It was a bold ambition, imagining the future in the structure of a sukkah. There was a lot to learn in the beginning, like what a sukkah is and what the boundaries are that define it. There was a lot to think about, like how the boundaries that structure our lives are changing and in what kind of world do we want to live. The artists that created Sukkah City STL 2011 and the Sukkah City Annex took on the challenge and through the language of art- we had the opportunity to find ourselves interacting with the spaces in which we live- on the Washington University campus- and with images of constraints and freedoms -on the walls of the gallery at Shaare Emeth. Some artworks were temporary and disassembled; some remain intact. The participants in this project are of different ages, religions, and countries of origin. This is how I saw their artworks.
I saw artworks that explored the tensions that define boundaries. Harmonic Convergence demonstrates boundaries with the use of natural and man-made fibers and metals. Boundaries/Imaginary points to the limits one imposes on oneself. Originality sees boundaries as the imposed expectations of others. Imagination Without Limits defines creativity in opposition to boundaries. My Outfit challenges a seemingly arbitrary dress code. Boundaries: Referees and Rules of the Game, as well as, One Day recognizes the necessity and benefits of rules. Missing Pieces claims the freedom of the artist to decide boundaries. Jewish Architectural Follies affirms that creativity can be expressed within boundaries, solving one problem with a resolution of unintended benefits.
Tene defined the boundaries of the Jewish people. Its triangular base represented the foundation of Judasim: G-d, Torah and Jews. The singular repetitive building block units, different only in their orientation, bending and angling to an opening to the sky, were Jews, different only in their opinions about everything, arguing and struggling with G-d. Each unit added strength to the structure reminding us that the community is the strength and shelter of the Jewish people. Earth to Sky made the sky the focal point for the sukkah’s inhabitants and blurred the boundary that separates man and G-d. Shabbat breaks through the time boundary in Shattering Fragmented Boundaries. New Year 5722 dissolved boundaries, unifying the world and experiences.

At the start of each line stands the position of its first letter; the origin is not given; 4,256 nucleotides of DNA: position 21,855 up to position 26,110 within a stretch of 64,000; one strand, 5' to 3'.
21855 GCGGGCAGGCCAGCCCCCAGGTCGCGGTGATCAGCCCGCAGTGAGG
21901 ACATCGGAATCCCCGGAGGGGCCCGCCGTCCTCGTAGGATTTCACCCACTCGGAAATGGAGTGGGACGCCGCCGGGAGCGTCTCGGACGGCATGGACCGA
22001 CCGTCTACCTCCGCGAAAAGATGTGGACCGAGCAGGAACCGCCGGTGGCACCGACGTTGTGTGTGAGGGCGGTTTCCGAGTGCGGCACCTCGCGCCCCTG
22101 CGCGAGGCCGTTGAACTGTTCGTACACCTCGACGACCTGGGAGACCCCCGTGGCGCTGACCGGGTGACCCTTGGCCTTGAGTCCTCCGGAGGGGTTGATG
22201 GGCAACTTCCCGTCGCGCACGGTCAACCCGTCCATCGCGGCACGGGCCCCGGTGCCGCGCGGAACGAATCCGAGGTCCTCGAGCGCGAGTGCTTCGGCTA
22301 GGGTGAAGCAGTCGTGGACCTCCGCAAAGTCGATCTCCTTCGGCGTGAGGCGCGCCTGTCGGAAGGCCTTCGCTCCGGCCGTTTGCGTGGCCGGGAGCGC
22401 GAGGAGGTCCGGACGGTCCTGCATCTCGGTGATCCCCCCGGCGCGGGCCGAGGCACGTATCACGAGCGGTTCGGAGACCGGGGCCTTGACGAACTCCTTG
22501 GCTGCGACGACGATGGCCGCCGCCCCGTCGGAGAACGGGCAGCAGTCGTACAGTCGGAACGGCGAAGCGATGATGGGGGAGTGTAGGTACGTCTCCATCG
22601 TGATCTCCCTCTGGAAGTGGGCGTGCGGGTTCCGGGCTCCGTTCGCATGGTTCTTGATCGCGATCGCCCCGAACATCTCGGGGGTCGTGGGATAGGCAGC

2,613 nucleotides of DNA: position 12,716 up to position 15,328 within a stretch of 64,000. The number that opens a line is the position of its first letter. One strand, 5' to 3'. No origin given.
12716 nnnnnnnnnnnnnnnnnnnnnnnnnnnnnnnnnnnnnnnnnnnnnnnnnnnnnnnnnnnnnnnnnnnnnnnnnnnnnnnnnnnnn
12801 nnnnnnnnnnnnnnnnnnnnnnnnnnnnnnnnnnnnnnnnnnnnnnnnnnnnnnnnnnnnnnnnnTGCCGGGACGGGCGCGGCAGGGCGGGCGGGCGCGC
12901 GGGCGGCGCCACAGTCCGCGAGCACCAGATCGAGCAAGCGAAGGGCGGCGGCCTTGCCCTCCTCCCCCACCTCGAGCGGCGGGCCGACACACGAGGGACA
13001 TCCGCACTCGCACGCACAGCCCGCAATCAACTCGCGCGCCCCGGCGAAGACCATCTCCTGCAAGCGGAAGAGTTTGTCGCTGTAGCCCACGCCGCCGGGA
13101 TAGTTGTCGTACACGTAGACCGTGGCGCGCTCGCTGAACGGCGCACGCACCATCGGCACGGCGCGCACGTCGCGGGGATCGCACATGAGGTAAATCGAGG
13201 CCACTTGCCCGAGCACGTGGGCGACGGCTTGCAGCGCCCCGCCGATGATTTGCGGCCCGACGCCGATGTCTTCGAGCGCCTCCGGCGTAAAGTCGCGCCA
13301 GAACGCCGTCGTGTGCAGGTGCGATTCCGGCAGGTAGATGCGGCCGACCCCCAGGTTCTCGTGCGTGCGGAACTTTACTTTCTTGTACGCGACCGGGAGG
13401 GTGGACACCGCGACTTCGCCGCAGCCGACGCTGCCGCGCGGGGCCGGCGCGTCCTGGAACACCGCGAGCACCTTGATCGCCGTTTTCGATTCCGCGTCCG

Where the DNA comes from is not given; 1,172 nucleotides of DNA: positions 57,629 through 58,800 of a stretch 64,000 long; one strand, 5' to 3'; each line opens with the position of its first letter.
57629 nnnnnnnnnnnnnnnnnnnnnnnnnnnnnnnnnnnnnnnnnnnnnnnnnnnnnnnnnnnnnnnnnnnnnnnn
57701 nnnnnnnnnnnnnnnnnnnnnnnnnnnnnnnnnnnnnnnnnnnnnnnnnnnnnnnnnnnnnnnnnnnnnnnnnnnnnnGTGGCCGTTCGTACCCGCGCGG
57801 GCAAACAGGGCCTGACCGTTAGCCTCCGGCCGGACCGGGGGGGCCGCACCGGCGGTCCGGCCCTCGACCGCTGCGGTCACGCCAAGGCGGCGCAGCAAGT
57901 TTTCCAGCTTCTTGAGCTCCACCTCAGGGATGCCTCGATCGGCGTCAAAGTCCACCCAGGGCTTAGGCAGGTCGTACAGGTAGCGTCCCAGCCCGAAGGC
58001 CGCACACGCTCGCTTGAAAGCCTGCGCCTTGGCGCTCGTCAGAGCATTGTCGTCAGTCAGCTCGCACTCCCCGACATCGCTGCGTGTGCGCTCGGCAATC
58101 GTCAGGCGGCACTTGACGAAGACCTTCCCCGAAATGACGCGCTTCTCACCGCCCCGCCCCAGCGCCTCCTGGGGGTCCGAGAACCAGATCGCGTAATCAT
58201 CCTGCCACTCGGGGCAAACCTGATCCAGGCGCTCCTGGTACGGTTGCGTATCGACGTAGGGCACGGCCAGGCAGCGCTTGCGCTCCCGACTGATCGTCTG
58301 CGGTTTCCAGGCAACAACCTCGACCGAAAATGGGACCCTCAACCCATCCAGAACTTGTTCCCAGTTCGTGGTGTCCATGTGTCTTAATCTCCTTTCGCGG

The search for home found expression in a number of artworks. Heliotrope created the experience of moving across the boundaries of the past to the future by structuring a gradient of opacity to translucency. Home and Heading to the Promised Land poignantly expresses the longing of artists who traveled with the Foreign Service for many years to find their Jewish homes. Storycubes invited its visitors to search for a new home at each stage of life’s journey with interactive story cube questions. Sukkah Collective, designed to adapt its structural boundaries to the changing needs of the community it serves, also worked the themes of temporality and the future.
Memory played an important role in the creation of some of the artworks. The Red Sukkah creates memory in the layering of different fabrics. The Cattail Sukkah, inspired by the artist’s recollection that cattails were used to make sukkot in her mother’s native Lithuania, transformed the fragile sukkah into a safe haven for the family. Gleaned improvised on memory by was building a sukkah with harvest native grasses from the Midwest prairie.
And then there were the artworks that tackled a few of the pressing issues of contemporary life. Thru Motion represented an individual’s ability to control the borders of relationships in social media by creating a sukkah in which the viewer can choose to experience various degrees of transparency. Guests of the L’Chime Sukkah pushed the boundaries of a field of wooded rods creating the temporary sound of ‘wood echoes’. This sukkah, with its play on the words L’Chaim (for life) , could be concerned with the impact of human beings on the environment and suggesting the way we should interact with it. Exodus strove to present the desire of people to be more tolerant of others. The Woven Measuring Tape Sukkah Wall struggles with the imposition of cultural conventions and finds a way to free us from them, well almost. I kept on thinking about the smaller and smaller clothing sizes women aspire to fit into while remembering my grandfather telling me that men do not like skinny women!
Congratulations to all the artists who built Sukkah City 2011 and thank you to Neshama Roash at Firefly Universe for the wonderful pictures. Now that we are on the road, leaving a slave society, please join the Museum of ImaJewnation in its next venture…
Freedom Imagined, Freedom Lived:
An Artistic Review of the Passover Promise